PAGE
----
How the 1 percent have been controlling the 99 percent.

The mainstream liberal media has tried their best to depict America’s crisis as a struggle for racial equality — it is not. The unrest that surged through our cities after the death of George Floyd was more predicated on socialist dogma than racial justice. Listening to the “protestors” or reading Antifa and Black Lives Matter’s agendas demonstrate this. It is not a race war; it is about economics and class.

In early August, downtown Chicago descended into anarchy. Countless nights of lawlessness, rioting, and looting led to shootings, battery against police, and several arrests. Ariel Atkins, a Black Lives Matter organizer, said, “I don’t care if somebody decides to loot a Gucci or a Macy’s or a Nike because that makes sure that that person eats. That makes sure that that person has clothes … That’s reparations. That is reparations. Anything they want to take, take it because these businesses have insurance. They’re going to get their money back. My people aren’t getting anything.”

This statement sounds like class warfare to me, not racial justice (or even social justice for that matter). There are plenty of other examples depicting frightful destruction in other cities like New York City and Portland.  

And, if you need more confirmation that America is indeed on the verge of a massive class war, take a look at the Democratic Party’s platform. It includes class warfare rhetoric and chock-full-of socialist policies that would make Karl Marx warm and fuzzy.

How long has this been festering?

Today, it was the George Floyd protests (2020). The Ferguson unrest happened in 2014. But the answer goes back to 1970 when the Ohio National Guard opened fire on student protesters at Kent State University, a predominantly white college. Four students were killed in less than a minute of gunfire, nine were wounded, including one permanently paralyzed student. The outrage resulted in a national walkout of 4 million students and the closing of more than 450 campuses. Five days after the shooting, 100,000 protestors rallied in Washington, D.C., psyched up to end racism within the political establishment.

Ten days after the Kent State shootings were the Jackson State shootings. The police killed two black students (one high school senior and the other a father of an 18-month old baby) and wounded 12 others. There was no outcry by the community and no mobilization to protest the shootings.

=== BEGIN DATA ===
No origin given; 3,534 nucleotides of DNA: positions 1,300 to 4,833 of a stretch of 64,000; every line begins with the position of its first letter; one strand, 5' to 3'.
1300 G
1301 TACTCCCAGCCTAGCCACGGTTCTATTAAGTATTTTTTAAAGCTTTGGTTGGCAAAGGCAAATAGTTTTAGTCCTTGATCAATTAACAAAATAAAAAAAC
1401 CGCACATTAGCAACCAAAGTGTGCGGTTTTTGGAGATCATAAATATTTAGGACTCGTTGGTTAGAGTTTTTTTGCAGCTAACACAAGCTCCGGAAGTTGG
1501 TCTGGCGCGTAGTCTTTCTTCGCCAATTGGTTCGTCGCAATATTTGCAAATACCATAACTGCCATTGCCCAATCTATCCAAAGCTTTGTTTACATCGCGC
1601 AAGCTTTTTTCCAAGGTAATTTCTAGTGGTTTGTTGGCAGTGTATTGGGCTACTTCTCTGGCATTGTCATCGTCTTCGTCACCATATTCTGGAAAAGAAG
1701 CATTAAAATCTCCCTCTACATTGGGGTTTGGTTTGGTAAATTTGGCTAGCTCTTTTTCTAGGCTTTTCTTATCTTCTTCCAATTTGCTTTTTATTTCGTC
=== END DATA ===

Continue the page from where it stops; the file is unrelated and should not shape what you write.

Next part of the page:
The media immediately focused on the racial aspect, turning the conversation toward discrimination and police gunning down black Americans. The liberal media narrative was pretty straightforward: we are in a black-against-white racism war. Or would you call this a white-against-black racism war?

Back to present day, and we’re disputing whether or not the police themselves are a minority, also discriminated against based on their color—blue. (Yes, they are.)

But the racial agenda distracts society from the larger issue that the targets of police overreaction are based less on skin color and more on being poor. Being poor is synonymous with being a criminal. Ironically, this misperception is real, even among the poor. And that’s how the status quo wants it.

According to the 2019 U.S. Census Report, 34 million people live in poverty. Imagine if 34 million people banded together in an organized effort to pursue economic equality! That would be huge! And that’s why the wealthiest one percent must keep the poor distracted with emotional issues like racism, abortion, gun control…

Worse, certain left-wing politicians conspire to keep the poor just as they are. 

I’m not saying protests like the ones we saw in Ferguson aren’t justified—they are. But with each of these shootings/chokehold deaths/stand-your-ground atrocities, police are seen as the enemy, gunning for black Americans. Anger rises. Riots ensue. The media assign blame.

Then what? 

What will it take to mobilize 34 million (in peaceful protest) to excite actual change, oust crooked politicians, boycott exploitative businesses, and pass legislation that promotes economic equality and opportunity? 

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